Peter Brantley on the Google Books Settlement
On April 9, 2009, Peter Brantley from the Internet Archive gave a talk at KEI on the proposed “Google Book Search Copyright Class Action Settlement.” The following are my rough notes from the presentation.
Peter has been a director of the Internet Archive (IA) for about three weeks. He was accompanied by Will Rodger, a Managing Director of the Law Media Group (LMG), a firm that represents Microsoft and the IA on the Google Books settlement. Attending the event were the following persons:
Rick Johnson, SPARC, ARL
Will Rodger, Law Media Group
Corey Williams, ALA
Carrie Russell, ALA
Heather Joseph, SPARC
Kat Walsh, Wikimedia
Wendy Seltzer, Berkman Center, Chilling Effects
Marc Rotenberg, EPIC
Katitza Rodriguez, EPIC
Chip Pitts, EPIC/Bill of Rights Defense Council
Peter Brantley, Internet Archives
Daniel McCartney, Public Knowledge
Jef Pearlman, Public Knowledge
James Love, KEI
Meredith Filak, KEI
Malini Aisola, KEI
Manon Ress, KEI
Judit Rius, KEI
Peter gave an initial talk of about 20 minutes, followed by more than a hour of questions and answers. The following notes attempt to summarize some of Peter’s points.
[edited 4:20pm, April 11, 2009]
The Google Book project began by scanning entire library collections, but soon ran into copyright issues. Threats of suits led to negotiations between Google and rights holders to determine acceptable conditions for the project. Google created an opt-out system for books (authors or publishers could ask that their work be taken down, once it was up) but that wasn’t enough. Google was quickly hit with lawsuits filed by the Authors Guild (a class action suit, which raised concerns about the Guild’s class status, as well as about suit itself) and then separately by the American Association of Publishers (a suit brought by a small group of publishers). When reviewing the suit, there was obvious incentive for Google to settle. After some negotiations, a super-class was created from the AAP and AG, and included publishers and rights holders. After 2 years of “extraordinarily painful negotiations,” and several false alarm announcements, an agreement was released last October.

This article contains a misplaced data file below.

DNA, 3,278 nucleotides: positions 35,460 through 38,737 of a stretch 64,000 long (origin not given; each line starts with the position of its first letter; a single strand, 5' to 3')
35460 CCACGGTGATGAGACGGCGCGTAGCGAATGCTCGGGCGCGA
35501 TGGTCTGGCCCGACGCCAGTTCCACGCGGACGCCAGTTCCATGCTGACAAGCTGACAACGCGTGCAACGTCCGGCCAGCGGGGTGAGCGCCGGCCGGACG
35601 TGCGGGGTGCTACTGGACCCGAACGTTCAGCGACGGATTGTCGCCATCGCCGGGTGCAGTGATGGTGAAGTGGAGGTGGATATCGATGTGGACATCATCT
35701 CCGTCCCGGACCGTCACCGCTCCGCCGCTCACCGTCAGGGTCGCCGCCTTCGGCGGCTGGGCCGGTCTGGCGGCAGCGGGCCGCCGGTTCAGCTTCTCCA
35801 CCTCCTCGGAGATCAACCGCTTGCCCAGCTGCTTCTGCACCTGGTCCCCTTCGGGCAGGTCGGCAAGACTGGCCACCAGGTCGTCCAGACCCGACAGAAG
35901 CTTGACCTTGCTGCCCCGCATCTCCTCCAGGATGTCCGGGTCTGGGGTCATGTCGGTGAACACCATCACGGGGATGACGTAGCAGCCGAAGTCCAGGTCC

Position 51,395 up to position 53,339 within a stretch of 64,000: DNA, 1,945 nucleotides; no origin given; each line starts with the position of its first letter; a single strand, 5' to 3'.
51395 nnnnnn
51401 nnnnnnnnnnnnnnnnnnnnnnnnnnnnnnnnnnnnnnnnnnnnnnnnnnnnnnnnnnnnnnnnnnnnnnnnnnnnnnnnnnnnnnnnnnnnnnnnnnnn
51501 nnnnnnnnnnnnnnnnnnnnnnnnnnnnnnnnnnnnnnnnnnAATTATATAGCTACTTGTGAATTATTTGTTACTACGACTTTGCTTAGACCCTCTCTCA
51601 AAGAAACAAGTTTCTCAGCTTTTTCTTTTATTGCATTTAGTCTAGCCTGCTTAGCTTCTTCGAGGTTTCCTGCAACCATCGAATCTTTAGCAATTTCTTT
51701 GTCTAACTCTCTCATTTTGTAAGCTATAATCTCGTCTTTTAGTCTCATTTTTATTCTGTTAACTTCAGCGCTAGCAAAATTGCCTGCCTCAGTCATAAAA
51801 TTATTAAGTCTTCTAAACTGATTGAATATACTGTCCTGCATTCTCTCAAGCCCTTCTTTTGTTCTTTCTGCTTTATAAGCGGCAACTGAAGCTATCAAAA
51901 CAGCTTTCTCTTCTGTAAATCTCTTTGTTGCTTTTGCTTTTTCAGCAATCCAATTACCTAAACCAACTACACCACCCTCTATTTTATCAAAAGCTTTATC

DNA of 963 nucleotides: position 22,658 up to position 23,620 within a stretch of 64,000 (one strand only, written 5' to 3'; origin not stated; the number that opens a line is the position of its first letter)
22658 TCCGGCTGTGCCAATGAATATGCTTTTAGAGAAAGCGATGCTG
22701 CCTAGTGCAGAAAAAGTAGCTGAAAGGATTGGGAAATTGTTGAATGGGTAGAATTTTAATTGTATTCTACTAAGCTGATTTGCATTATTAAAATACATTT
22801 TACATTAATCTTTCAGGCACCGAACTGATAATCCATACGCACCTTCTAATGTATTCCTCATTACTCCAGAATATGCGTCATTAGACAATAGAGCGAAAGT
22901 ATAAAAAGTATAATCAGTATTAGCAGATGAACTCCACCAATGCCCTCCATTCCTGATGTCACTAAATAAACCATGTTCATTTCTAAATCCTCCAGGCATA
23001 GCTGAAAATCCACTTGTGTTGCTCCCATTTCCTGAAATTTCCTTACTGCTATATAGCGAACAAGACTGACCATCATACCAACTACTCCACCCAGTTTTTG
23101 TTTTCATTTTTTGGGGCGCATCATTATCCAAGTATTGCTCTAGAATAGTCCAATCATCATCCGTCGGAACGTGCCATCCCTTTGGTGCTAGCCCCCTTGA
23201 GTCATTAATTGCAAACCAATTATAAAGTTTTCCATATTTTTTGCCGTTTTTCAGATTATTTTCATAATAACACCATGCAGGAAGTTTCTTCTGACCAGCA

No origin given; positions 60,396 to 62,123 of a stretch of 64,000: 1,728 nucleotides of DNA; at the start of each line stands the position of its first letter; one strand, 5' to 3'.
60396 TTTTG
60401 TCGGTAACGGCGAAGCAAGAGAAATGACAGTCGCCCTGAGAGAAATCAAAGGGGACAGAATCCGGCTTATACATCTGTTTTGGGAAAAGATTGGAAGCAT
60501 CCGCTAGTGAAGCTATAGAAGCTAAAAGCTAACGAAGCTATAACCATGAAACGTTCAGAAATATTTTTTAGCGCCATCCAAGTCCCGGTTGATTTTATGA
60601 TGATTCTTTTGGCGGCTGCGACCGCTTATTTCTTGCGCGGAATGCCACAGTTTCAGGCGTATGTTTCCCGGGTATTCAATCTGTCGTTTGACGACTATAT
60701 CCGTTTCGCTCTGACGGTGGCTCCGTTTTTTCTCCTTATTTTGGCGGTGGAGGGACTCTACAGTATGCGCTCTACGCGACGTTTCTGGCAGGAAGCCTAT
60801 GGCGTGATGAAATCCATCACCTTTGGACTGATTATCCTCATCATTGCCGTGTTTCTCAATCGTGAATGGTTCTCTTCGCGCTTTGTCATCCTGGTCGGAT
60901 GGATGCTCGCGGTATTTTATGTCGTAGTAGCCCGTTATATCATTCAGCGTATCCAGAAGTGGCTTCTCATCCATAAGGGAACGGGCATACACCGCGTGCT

Overview of settlement:
The settlement covers both known in-copyright works, and “middle ground” works whose status is uncertain, including works which could be public domain in reality, and others of which likely have absent rightsholders, who are unknown, (also known as “orphan works”).
There was some discussion about public domain works due to fear that Google might monetize PD works in the process.
The settlement provides no admission of wrongdoing on Google’s part. It instead offers rights-holders a payment of $45M, and secures Google’s ability to monetize works in their search program via advertising and sales mechanisms. The settlement outlines Google’s right to undertake various services (not yet implemented/exercised) with regard to the orphan works, among them print-on-demand, pay-per-view, renting/lending rights, and others.
There is speculation that the settlement will create a merger of consumption profiles between Google’s two major Books programs–the Publishers and Library Programs. (As a result of the settlement, publishers have to decide whether to pull works out of Library program and into Publishers, etc.)